Many districts start an esports program with an idea for a club team at the local high school. Mirroring traditional sports, which introduce necessary skills early and work up to competition, scholastic esports can also benefit from early introduction. What is the overall plan in your district for building out a sustainable program that not only creates competitive gamers but also helps them develop as part of a successful team? Consider how you might introduce esports to younger students through programs like Minecraft: Education Edition or familiar console games.

    Consider the following:

    • Does this fit within an overall plan for esports in the district, or are we thinking about this as a random act of gaming?
    • How are we going to scaffold our program (for example: Minecraft: Education Edition at the elementary level, Rocket League and Super Smash Bros. at the middle school level, and Rocket League and League of Legends at the high school level)?
    • What are our pathways to success? Will there be a practice squad, junior varsity and varsity teams?

    4. Coach and Player Development Over Time

    Many esports programs are started by an enthusiastic teacher or staff member and a group of students who are passionate about gaming. This club approach is great for engaging students in an activity, but as with traditional sports, coaches need to develop their players’ skills through deliberate practice. These coaches also attend conferences and train to hone their own skills over time.

    RELATED: Learn how to create memorable online professional development for educators.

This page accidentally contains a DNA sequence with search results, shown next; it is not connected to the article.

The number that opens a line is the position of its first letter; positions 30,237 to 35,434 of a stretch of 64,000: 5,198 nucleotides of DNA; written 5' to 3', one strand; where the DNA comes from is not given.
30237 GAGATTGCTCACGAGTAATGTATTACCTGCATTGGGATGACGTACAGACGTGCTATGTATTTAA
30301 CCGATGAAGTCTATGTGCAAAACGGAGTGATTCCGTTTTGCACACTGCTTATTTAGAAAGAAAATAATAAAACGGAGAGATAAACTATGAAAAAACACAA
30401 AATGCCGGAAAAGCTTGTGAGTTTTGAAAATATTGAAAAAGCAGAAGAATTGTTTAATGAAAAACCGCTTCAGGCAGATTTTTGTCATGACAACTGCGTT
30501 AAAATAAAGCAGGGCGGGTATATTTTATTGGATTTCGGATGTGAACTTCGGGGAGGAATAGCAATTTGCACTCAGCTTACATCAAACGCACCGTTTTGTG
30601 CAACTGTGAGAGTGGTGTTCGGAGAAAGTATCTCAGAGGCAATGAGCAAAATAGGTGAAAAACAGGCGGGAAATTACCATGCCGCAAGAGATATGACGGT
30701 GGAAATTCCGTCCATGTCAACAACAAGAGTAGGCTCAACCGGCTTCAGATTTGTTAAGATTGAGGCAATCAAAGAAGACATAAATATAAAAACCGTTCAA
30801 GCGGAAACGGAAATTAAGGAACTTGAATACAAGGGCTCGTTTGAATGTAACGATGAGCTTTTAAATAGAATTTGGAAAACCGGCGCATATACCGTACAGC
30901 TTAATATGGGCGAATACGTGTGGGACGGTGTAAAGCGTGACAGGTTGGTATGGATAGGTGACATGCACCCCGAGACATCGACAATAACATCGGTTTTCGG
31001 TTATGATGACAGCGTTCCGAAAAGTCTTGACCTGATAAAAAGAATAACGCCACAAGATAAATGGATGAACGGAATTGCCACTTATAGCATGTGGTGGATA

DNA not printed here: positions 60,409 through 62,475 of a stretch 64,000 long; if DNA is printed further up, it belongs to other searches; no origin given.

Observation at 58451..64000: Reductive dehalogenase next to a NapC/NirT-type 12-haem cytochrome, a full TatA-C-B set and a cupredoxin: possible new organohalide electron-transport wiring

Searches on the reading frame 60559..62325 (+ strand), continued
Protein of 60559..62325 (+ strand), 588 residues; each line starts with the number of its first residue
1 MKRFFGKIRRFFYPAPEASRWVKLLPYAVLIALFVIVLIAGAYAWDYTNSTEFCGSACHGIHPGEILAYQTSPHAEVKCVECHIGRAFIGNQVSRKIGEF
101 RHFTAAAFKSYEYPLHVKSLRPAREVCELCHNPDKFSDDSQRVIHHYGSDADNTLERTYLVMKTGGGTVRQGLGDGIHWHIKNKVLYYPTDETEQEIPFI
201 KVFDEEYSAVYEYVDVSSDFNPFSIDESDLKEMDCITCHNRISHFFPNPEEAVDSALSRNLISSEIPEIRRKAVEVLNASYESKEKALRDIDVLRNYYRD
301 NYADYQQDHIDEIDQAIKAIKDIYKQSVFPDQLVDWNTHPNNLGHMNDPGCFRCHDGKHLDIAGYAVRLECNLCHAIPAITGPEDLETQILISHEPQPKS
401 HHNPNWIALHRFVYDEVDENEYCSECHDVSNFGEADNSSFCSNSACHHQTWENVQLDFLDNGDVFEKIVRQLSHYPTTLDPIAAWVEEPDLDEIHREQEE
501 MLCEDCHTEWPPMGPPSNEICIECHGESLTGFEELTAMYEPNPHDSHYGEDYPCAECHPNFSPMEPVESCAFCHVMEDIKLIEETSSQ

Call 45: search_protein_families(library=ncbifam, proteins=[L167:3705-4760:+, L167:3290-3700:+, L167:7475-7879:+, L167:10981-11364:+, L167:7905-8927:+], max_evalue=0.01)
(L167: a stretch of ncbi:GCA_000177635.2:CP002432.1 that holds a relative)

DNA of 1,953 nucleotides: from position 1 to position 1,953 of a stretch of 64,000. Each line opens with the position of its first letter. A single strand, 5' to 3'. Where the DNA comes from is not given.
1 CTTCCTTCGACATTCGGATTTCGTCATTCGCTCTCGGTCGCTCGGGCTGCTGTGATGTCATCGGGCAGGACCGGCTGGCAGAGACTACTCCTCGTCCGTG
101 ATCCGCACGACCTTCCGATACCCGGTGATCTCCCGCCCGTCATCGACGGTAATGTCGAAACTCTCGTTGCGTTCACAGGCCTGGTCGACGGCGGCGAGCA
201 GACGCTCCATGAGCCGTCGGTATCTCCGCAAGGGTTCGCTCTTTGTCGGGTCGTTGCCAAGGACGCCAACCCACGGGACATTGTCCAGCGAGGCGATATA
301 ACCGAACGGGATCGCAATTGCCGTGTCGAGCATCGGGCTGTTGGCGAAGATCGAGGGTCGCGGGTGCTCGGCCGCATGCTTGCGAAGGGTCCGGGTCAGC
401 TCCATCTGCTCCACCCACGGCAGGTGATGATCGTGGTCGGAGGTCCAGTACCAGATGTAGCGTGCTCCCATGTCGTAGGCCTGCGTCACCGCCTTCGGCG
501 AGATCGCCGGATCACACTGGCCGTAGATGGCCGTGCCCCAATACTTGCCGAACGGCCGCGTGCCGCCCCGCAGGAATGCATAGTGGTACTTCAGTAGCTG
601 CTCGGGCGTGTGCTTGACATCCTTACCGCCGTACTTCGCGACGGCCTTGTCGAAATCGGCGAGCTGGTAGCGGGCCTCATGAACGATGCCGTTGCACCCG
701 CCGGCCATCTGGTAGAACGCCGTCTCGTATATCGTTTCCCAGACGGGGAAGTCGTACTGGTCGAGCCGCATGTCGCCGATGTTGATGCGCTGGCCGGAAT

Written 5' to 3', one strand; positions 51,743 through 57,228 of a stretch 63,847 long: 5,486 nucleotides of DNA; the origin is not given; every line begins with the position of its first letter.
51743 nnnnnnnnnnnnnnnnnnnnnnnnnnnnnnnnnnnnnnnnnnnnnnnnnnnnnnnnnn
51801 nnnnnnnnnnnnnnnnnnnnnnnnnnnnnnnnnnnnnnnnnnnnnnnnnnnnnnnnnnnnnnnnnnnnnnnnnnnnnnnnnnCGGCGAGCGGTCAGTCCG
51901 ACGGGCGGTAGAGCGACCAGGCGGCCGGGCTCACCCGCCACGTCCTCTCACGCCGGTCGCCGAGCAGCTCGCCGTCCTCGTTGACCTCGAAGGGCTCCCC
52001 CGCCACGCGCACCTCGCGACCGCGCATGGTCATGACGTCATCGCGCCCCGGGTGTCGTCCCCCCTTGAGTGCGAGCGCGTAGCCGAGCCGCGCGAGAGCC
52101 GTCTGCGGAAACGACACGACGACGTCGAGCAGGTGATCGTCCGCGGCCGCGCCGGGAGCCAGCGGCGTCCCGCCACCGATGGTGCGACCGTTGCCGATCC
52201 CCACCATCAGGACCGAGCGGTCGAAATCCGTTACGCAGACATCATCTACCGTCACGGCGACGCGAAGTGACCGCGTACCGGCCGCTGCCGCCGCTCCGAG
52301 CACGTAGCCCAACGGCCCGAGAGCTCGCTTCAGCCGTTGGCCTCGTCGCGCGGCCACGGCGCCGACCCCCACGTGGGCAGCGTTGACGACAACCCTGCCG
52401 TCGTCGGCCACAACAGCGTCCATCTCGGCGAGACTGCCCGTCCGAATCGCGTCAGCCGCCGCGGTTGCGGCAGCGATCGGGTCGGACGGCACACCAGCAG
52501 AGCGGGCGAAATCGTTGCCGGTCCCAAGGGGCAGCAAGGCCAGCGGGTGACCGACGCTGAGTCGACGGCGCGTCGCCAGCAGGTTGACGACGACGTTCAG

Because esports programs are usually started by one staff member, the team risks disbanding if that coach decides to move on to a new role or retire. Involving a small group of staff members in different aspects of the team and taking advantage of organizations (such as the North America Scholastic Esports Federation, or NASEF) that provide scholastic esports coach development will be vital to creating a program that outlasts one primary leader.

    Consider the following:

    • What are our plans to address the growth of our program over time by developing our coaches?
    • How might we build capacity in our leadership and staff to make sure that our program isn’t dependent on one enthusiastic person?
    • Are we using existing (and amazing) resources like those provided by NASEF to build systems or support for our coaches and students?

    5. Invest in the Program’s Sustainability

    If we’ve developed the skills of players and staff, we’ve made progress toward a sustainable program, but there are also monetary and partnership considerations. To build a program that is sustainable and competitive, there are investments that must be made in equipment, furniture and other resources. In the long term, partnering with local businesses that have a vested interest in getting students ready for the workforce — especially in “beyond the game” skills — will create a support system that lasts.

    Consider the following:

    • We may be able to fund our initial push, but how do we ensure continued funding for the future of the program?
    • Can we establish community and business partnerships with organizations that might benefit from students building skills through a sustained, successful esports program?
    • Where else might we look for funding and continued support for our program and its players?